These composite scores may serve as a simple tool to rapidly identify both those most and those least at risk of disease and may simplify loiasis control activities as well as screening procedures for studies on loiasis. Further, they may aid policy-makers to tailor the delivery of ivermectin mass drug administration for onchocerciasis control programmes more effectively and safely in regions of high loiasis-burden.

Loiasis is a filarial disease which is endemic in Central- and West Africa [1,2]. It is transmitted via the Chrysops fly, which relies on damp woody vegetation as habitat. Pathognomonic symptoms are Calabar swelling, a non-pitting edema occurring mostly over boney prominences, and notion of a worm migrating through the eye [3-6]. Calabar swelling was shown to occur more frequently in Caucasians and history of eye worm more often in Africans [4,7]. In addition, loiasis causes a variety of non-specific symptoms, the most commonly reported one being recurrent pruritus [4,8,9].

L. loa has attracted considerable attention in the context of onchocerciasis control programmes [2]. Onchocerciasis is controlled by repeated mass drug administration of ivermectin. Ivermectin may however lead to an unacceptable risk for encephalopathy, when administered to patients with high microfilarial counts of L. loa [10]. The identification of communities with high prevalence of L. loa microfilariaemia was therefore vital to exclude those communities from mass drug administration programmes. Over the past decade this epidemiological identification of populations has been performed by the “Rapid assessment procedure for Loa loa” (RAPLOA) – an assessment relying on the history of eye worm migration [11,12]. However, RAPLOA has not been designed and evaluated for the identification of loiasis in individual patients.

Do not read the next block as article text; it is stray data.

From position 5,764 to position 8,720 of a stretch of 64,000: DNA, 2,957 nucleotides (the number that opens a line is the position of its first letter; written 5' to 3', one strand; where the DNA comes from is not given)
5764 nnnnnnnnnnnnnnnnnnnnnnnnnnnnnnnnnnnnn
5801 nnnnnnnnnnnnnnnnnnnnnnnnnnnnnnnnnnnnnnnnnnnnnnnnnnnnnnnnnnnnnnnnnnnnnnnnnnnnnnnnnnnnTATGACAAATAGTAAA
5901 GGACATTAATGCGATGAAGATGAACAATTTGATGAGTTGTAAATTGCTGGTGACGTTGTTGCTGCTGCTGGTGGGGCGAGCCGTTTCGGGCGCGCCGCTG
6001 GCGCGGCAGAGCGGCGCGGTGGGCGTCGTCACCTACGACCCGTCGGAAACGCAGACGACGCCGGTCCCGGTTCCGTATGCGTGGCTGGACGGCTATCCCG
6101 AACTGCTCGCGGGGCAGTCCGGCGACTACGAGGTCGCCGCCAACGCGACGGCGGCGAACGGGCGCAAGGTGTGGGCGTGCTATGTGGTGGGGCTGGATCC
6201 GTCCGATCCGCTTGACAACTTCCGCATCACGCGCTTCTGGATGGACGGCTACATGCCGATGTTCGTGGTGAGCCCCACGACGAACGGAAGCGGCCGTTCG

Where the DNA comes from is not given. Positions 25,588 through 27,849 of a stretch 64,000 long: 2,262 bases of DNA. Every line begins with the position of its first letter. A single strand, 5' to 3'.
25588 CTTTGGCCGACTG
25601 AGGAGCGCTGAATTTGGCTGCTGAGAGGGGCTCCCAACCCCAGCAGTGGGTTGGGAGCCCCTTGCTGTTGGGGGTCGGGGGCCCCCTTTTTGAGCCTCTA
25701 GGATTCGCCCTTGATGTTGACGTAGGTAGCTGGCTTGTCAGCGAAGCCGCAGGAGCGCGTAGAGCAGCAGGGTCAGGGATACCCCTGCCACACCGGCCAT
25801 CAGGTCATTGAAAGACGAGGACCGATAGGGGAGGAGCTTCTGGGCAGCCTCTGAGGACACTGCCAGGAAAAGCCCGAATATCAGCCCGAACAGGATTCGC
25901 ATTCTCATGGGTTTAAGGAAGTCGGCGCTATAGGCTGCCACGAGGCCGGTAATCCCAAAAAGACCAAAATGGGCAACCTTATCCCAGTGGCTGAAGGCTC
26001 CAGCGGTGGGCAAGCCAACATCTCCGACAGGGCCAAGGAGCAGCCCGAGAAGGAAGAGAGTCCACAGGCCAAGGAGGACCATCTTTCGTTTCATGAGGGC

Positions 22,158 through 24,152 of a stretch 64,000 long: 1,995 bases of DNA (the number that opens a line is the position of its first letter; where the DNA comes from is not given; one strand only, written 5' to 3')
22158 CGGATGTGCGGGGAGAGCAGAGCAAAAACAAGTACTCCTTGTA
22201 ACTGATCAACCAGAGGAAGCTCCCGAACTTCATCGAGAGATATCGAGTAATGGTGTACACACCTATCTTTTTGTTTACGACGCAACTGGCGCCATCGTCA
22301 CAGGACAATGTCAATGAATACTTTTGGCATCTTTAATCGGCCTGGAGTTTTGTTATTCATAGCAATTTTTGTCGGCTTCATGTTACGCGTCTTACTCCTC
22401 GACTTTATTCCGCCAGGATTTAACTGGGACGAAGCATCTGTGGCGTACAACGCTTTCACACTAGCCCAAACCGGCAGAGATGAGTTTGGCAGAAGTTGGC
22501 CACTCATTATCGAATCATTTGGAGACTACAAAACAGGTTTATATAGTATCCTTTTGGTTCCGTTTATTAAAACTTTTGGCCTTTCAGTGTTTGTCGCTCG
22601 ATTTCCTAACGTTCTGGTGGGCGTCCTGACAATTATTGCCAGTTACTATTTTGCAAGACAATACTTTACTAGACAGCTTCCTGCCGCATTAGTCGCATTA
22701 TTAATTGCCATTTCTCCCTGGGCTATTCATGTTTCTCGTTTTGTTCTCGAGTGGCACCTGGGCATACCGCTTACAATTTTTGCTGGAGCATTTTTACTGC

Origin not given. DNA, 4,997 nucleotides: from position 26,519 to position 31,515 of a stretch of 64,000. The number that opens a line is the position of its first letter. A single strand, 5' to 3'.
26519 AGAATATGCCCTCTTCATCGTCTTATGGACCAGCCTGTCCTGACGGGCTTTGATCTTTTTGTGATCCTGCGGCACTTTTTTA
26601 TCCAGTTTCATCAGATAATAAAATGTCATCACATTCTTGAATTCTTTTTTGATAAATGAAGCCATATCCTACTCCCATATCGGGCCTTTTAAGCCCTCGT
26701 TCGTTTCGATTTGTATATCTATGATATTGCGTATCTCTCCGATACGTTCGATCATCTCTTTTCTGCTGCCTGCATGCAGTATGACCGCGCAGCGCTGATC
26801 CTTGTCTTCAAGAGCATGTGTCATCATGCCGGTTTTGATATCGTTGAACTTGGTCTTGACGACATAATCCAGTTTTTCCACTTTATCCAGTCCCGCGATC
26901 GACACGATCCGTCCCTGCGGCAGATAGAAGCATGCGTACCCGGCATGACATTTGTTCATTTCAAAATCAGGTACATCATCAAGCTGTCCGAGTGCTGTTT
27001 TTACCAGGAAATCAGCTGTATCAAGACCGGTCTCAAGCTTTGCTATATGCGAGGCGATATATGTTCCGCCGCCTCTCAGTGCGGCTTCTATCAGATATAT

The diagnosis of loiasis in individual patients is based on the detection of the adult worm, microfilariae, or serological tests [2]. Microfilariae can be detected by light microscopy of peripheral blood with peak microfilaraemia occurring around noon. However, a significant proportion of patients may suffer from occult loiasis with an absence of microfilaremia and cross detection of antibodies limits the usefulness of serology [13,14]. Loiasis is therefore difficult to diagnose in endemic settings. The identification of sub-groups most at risk for the disease is therefore of high importance to adequately allocate limited resources for further diagnostic assessments in the health care sector.